After earlier winter weather-related delays, the Long Island Rail Road said trains were on or close to schedule across the region. In Riverhead, town police warned Saturday morning that snowdrifts had made some roads impassable and caused some drivers to abandon their cars.

While Long Island did not break the record low of 1 degree on Saturday, a record is likely in the near future, Pollina said.

“We’ll have a better chance at breaking the record tonight and into Sunday morning,” Pollina said. “The record is 6 degrees and we’re expecting 4.”

Sunday afternoon will be sunny with a high near 21 degrees. Winds will blow from the northwest at six to nine miles per hour. By Sunday night, it will turn cloudy and temperatures will climb to 23 degrees. Winds out of the southwest will gust as high as 23 miles per hour.

A cold air jet stream that had been resting in Canada in late December quickly made its way south, setting off a deep freeze. Looking at the temperatures around Christmas shows how fast the jet stream moved to Long Island, Pollina said.

“Just before Christmas, on the 23rd, we had highs in the lower 50s, which was above normal temperatures,” he said. “Then, on the 24th, it was only six degrees above normal. Then on the 26th, it just got progressively worse.”

Now that the jet stream is here, Long Island is in the middle of an arctic air mass, Pollina said.

Monday brings another chance of snow or freezing rain, the weather service predicted. But the day’s high, near 35 degrees, could mean Long Island will finally venture out of freezing territory. The chance for freezing rain or snow jumps to 40 percent Monday night, when the temperatures hit 34 degrees.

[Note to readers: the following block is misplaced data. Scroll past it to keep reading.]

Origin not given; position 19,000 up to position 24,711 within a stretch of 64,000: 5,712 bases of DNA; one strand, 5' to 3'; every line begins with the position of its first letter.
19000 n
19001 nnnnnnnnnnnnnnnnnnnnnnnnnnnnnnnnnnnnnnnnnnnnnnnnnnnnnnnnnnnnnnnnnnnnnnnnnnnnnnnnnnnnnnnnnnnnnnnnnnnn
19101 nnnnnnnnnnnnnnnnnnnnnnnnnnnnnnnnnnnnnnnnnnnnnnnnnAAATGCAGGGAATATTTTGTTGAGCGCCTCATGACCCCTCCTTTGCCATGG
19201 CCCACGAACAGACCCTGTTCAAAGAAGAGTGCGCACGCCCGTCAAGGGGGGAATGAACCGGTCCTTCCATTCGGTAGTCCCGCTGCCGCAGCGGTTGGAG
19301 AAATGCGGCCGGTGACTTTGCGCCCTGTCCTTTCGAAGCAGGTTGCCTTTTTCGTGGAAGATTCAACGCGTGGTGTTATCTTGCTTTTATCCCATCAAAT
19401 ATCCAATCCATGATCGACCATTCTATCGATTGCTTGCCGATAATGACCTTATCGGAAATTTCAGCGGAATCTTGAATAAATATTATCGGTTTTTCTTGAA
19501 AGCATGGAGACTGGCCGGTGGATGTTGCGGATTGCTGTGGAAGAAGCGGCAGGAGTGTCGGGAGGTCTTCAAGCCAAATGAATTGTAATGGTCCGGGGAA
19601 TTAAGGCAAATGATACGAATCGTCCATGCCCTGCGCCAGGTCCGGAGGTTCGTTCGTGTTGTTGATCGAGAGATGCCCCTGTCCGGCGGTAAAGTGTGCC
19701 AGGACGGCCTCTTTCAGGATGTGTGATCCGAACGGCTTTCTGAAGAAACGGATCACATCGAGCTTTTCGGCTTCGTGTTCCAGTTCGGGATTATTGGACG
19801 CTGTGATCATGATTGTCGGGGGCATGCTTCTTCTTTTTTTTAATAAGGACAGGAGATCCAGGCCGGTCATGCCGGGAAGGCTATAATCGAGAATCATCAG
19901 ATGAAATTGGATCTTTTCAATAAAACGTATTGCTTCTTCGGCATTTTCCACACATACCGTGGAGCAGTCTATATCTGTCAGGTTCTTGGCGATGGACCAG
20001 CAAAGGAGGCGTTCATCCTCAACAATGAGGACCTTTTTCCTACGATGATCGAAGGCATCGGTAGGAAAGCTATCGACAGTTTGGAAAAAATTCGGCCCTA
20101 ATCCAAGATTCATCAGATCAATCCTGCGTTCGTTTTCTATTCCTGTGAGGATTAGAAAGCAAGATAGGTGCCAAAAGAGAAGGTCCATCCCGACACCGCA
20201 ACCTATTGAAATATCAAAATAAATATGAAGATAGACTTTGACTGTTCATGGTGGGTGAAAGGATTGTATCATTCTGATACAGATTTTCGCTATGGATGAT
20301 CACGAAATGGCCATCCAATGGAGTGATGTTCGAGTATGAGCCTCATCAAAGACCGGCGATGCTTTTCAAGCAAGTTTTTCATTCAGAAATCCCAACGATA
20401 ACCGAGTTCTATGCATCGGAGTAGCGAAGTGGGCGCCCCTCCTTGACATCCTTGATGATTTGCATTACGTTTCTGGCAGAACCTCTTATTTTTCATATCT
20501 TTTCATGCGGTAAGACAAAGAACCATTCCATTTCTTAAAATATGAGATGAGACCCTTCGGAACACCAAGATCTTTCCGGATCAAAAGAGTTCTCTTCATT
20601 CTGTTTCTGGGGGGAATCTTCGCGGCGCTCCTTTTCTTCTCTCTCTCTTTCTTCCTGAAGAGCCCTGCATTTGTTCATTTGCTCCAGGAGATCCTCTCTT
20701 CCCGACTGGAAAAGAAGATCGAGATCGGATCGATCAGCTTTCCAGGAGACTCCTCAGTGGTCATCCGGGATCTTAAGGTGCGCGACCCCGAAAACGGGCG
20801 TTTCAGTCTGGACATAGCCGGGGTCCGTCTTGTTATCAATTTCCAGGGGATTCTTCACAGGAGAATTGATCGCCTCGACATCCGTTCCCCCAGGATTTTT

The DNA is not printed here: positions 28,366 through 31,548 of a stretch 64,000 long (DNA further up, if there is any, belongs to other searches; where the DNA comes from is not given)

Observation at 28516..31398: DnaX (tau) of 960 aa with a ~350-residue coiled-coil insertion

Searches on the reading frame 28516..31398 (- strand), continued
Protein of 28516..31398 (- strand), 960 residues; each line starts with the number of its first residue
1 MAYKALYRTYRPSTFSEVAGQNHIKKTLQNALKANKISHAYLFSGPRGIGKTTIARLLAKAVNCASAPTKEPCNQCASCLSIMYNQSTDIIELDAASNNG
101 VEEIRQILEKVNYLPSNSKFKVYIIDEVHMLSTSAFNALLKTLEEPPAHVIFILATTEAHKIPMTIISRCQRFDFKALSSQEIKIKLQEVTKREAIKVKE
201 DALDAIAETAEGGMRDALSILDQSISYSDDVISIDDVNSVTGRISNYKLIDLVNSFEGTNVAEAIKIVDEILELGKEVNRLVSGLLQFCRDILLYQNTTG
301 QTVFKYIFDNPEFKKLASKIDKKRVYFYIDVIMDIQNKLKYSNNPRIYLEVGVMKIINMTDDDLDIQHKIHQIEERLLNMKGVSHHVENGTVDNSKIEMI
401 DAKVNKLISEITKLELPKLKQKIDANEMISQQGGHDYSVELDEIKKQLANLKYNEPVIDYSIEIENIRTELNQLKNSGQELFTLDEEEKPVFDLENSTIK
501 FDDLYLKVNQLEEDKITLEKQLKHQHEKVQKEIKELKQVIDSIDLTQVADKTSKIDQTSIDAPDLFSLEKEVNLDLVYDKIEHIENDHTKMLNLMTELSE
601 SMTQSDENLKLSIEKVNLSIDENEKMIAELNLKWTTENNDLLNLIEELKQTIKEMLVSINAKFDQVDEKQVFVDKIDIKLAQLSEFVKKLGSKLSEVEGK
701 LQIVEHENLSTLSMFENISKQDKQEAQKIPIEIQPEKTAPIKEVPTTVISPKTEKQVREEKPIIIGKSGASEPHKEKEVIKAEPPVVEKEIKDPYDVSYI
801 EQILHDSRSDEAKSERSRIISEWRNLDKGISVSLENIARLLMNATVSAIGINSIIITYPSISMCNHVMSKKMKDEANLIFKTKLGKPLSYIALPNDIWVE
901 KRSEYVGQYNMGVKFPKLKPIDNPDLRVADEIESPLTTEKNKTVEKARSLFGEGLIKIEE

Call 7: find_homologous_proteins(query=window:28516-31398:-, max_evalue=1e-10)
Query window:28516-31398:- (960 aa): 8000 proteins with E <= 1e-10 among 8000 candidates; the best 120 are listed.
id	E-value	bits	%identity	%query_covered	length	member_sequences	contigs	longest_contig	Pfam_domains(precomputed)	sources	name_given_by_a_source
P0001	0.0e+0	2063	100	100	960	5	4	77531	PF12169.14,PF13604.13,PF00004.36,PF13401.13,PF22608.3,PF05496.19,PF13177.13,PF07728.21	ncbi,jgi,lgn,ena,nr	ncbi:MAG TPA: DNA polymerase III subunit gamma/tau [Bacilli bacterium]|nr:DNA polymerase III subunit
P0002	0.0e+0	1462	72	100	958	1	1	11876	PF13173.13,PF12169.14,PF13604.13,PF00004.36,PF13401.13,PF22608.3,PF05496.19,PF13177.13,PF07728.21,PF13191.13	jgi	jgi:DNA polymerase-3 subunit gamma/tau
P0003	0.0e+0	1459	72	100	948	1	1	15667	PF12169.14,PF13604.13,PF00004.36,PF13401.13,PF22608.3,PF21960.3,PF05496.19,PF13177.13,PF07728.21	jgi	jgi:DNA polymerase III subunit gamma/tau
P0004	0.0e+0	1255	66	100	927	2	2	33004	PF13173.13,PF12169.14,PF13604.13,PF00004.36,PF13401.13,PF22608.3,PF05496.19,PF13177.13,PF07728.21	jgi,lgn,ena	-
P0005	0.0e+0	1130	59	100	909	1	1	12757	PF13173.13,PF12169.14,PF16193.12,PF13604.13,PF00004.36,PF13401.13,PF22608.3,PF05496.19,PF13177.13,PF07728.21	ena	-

If it occurs, the precipitation on Monday night won’t be as heavy as Long Island experienced this past week, but could ice roadways and sidewalks, Tongue said.

Dennis Russell started blowing snow and spreading salt in front of the Nassau Coliseum at 8:30 a.m. Saturday, and three hours later he was still at it.

“It’s not bad,” said Russell, 21, of the arctic conditions. “I kinda knew it was coming.”

Such weather comes with the territory, said Russell, who lives in Queens. ”I’m from New York. It doesn’t bother me,” he said.

The Coliseum was hosting a bridal and wedding expo. Leyla Murphy’s ankles were bare as she walked across the parking lot to the entrance.

“I have to look professional,” said Murphy, 22, of her high-cropped pants. “It’s very difficult.”

Murphy, who lives in Floral Park, was in attendance to represent the Inn at New Hyde Park, where she works and which hosts weddings. The task freed her from other, less pleasant ones.

“My poor dad has to shovel without me,” she said.

Rachel Dono of North Babylon was attending the expo with her two sisters. She didn’t expect it to be quite so cold, she said as they made their way to the entrance.

“Not this painful,” said Dono, 33, a business analyst.

The key to Dono’s survival? “Seat warmers in my car,” she said.

With Jesse Coburn, Laura Blasey and Matthew Chayes